The Reagan administration yesterday unveiled its latest regulatory relief "hit list," targeting a handful of federal rules that it said give state and local officials the biggest headaches.

Vice President Bush, who chairs the Presidential Task Force on Regulatory Relief, issued a statement saying that the eight rules "have been the subject of frequent complaints from state and local officials." Related story, Page C1

For instance, Bush said, the federal government plans to revise Education Department regulations that require record-keeping and financial reporting "in mind-numbing detail" by state and local governments, non-profit institutions and other organizations.

The administration has called regulatory relief the "cornerstone" of its "New Federalism" initiative to transfer many federal responsibilities to state and local governments.

It previously targeted 27 regulations that the task force said placed an unreasonable regulatory burden on state and local governments. Of those, 13 have been revised, and the other 14 are under review.

In addition, it has revised 11 other rules affecting state and local officials and is reviewing five more that were not targeted by the task force.

The administration said its efforts to date have saved state and local governments between $4 billion and $6 billion in total investment costs, largely through revisions of the Transportation Department's handicapped-accessibility rules, withdrawal of proposed bilingual education rules, and expansion of the Environmental Protection Agency's air bubble program.

But a representative of one association of local governments said that "the indication of savings is distorted." The estimate that relaxing DOT's handicapped-accessibility rules would save $2.2 billion is "excessive," she said, adding: "Allocating savings on the air emissions policy to us is ridiculous," because the savings will go to industry.

The administration said completed revisions and paperwork reductions have also saved state and local governments $2 billion in annual recurring costs and almost 11.8 million work hours per year.

On the other hand, some states have complained that the federal government wants to turn over some regulatory responsibilities--such as areas of environmental enforcement and monitoring grant programs--without providing additional funding to do the job.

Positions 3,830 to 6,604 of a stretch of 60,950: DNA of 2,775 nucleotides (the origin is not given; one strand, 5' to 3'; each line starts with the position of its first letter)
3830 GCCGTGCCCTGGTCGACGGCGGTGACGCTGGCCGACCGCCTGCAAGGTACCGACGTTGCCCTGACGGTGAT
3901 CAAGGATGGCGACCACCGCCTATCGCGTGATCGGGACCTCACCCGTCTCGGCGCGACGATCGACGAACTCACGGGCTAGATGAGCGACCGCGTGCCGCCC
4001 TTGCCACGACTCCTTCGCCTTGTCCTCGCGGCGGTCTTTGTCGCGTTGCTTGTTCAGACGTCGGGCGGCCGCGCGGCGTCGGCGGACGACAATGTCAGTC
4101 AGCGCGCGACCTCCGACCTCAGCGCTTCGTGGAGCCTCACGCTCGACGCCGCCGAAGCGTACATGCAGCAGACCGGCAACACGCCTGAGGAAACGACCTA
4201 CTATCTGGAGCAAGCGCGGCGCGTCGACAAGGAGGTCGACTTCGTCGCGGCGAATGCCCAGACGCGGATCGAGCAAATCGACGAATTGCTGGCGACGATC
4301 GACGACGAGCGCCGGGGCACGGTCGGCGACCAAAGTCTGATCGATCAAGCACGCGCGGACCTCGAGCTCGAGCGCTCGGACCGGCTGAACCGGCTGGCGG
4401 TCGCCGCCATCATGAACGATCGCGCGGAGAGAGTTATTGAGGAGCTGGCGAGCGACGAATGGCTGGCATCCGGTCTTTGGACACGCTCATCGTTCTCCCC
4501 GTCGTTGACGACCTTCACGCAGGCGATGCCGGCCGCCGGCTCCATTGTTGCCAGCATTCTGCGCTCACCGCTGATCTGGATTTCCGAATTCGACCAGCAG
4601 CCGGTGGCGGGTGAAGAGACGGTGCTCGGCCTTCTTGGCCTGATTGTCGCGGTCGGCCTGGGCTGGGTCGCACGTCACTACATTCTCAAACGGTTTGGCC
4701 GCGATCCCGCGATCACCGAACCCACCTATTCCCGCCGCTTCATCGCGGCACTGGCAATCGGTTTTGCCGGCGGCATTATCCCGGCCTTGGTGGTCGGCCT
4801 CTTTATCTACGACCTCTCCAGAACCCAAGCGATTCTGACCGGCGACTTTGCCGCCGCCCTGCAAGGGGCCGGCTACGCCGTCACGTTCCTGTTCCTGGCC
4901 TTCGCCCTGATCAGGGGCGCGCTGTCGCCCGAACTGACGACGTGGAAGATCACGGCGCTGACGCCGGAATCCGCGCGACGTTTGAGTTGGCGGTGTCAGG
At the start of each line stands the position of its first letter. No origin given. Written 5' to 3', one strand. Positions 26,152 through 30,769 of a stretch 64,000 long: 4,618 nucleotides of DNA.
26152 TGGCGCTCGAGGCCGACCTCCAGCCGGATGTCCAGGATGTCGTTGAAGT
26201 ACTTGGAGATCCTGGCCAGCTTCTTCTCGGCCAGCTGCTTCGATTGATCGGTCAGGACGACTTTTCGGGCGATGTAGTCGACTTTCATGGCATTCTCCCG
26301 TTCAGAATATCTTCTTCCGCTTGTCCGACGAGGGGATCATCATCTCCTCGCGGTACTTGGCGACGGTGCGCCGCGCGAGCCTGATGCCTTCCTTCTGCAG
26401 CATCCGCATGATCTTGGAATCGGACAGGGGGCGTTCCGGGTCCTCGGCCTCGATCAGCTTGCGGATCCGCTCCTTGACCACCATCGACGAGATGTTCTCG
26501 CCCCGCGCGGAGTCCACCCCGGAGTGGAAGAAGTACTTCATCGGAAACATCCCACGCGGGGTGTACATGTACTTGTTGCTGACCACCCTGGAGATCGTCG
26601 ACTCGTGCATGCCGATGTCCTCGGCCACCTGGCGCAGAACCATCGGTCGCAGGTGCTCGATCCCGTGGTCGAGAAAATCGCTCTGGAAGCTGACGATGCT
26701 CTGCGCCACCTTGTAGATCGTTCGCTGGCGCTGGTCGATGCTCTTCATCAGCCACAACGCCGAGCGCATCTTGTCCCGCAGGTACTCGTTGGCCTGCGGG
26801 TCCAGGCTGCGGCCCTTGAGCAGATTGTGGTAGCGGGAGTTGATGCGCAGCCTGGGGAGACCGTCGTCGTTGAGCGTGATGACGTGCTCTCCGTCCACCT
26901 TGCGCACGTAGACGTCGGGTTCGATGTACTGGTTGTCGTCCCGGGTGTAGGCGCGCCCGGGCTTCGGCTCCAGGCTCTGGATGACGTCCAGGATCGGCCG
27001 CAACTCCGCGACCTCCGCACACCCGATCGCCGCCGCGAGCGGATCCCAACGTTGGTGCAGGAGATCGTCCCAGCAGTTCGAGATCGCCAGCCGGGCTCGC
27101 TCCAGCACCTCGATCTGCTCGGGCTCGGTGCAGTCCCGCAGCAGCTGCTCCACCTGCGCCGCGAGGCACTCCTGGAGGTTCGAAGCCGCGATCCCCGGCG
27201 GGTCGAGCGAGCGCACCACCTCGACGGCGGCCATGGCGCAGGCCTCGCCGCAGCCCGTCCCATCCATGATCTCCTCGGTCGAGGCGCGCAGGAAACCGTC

In addition to the Education Department regulation, these are the latest hit list targets:

* Requirements that state governments file detailed reports on how they spend Health and Human Services Department funds on programs for the disabled, aged and children. States complained that these rules impose excessively detailed reporting requirements, according to the administration.

* Stipulations that employes of mass transit systems that receive federal funds get special employment protection. This controversial provision, part of the Urban Mass Transit Act, has delayed mass transit funding and has been sharply criticized by associations of local governments for several years.

* Regulations prohibiting urban transportation operators from using buses purchased with federal funds for charter services outside the area they normally serve. The administration said that several cities have complained about this restriction.

* Requirements that changes in "layout plans" for publicly owned airports that receive federal grants must be reviewed by the Federal Aviation Administration for the next 20 years.

* Procedures for reviewing the potential impact of proposed federal agency actions on sites listed or eligible for listing on the National Register of Historic Places.

* Requirements spelling out how states have to meet national clean air standards. The administration feels that the lack of flexibility has discouraged innovation by the states.

* Policies that restrict federally supported development on land subject to flooding. The administration wants to determine whether the restrictions need to be strengthened.